Some will wonder why these stories swirling around Mark Driscoll are matters for public discussion in the first place. I understand that. The whole thing is embarrassing to the church. These controversies reinforce the widely held notions that ministers are not honest and are primarily interested in financial gain and fame. I wish it weren't happening. But it should also be understood that men with highly public ministries must welcome public critique. How many public controversies must one pastor be allowed before someone raises the inevitable question of qualification?
... But the problem in the YRR movement is not that its leaders are well-known. 'Celebrity' applied in that context is a far more complicated issue. It involves fame, certainly. But it also involves cultivating, via twitter and other social media, that false friendliness, that intimacy of strangers, which one finds in Hollywood culture, where the consumer thinks that they know 'Brad' or Anjelina' without having any real relationship with them. It involves a careful system of branding and marketing, supported by formal and informal mechanisms, from literary agents to PR departments to promotional agencies, all geared towards the marketing, promotion, and protection of the brand. The result is that a pastor's power and influence are intentionally enhanced and expanded while accountability is in practice detached from a proper ecclesiastical body. In this sense, I appreciate Kevin's concern about the term but I think 'celebrity pastor' remains a very useful concept because it highlights a particular category of person who currently holds influence in sectors of the evangelical church.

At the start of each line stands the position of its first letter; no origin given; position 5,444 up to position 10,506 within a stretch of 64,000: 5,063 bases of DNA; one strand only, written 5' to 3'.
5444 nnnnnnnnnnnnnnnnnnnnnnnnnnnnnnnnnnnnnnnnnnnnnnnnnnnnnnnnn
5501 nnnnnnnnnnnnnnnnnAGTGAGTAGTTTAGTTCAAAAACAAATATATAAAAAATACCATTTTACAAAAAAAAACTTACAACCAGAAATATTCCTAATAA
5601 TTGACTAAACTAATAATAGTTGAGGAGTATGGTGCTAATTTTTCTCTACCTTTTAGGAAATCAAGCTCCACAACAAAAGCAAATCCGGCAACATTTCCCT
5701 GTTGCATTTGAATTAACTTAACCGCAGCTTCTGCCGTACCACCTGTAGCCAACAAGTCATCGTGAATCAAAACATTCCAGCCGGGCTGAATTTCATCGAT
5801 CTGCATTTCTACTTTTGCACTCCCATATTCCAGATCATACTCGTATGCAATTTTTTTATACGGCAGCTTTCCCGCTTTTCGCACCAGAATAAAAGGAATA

In communications class parlance the term might be called a "constructed mediated reality". It might also be described as an image in the form of something like a man. Trueman continues:
Second, the criticism of the silence of the leadership of the YRR (certainly in the form I have made it) is not a claim that nobody in the YRR has spoken up. Nor is it merely a claim that none seem to speak up in a timely fashion, though I believe that claim, if made, would be fairly easy to defend. It is a claim that none of the very top leaders, the really big movers and shakers in the Reformed evangelical world, the men who are known for their strong opinions and who are typically very quick to speak, have spoken up in a clear, transparent, timely, specific, and decisive manner on the big issues and the big personalities that have challenged the movement internally, from the Jakes fiasco to more recent events. That claim seems to me to be perfectly reasonable and, indeed, incontestable.
I.e. the people that matter most, have the most public profiles, and who have a history of sounding off as pundits on various things of significantly lesser importance than primary doctrines frequently don't seem to think there's been anything to see here. Trueman closes with the following: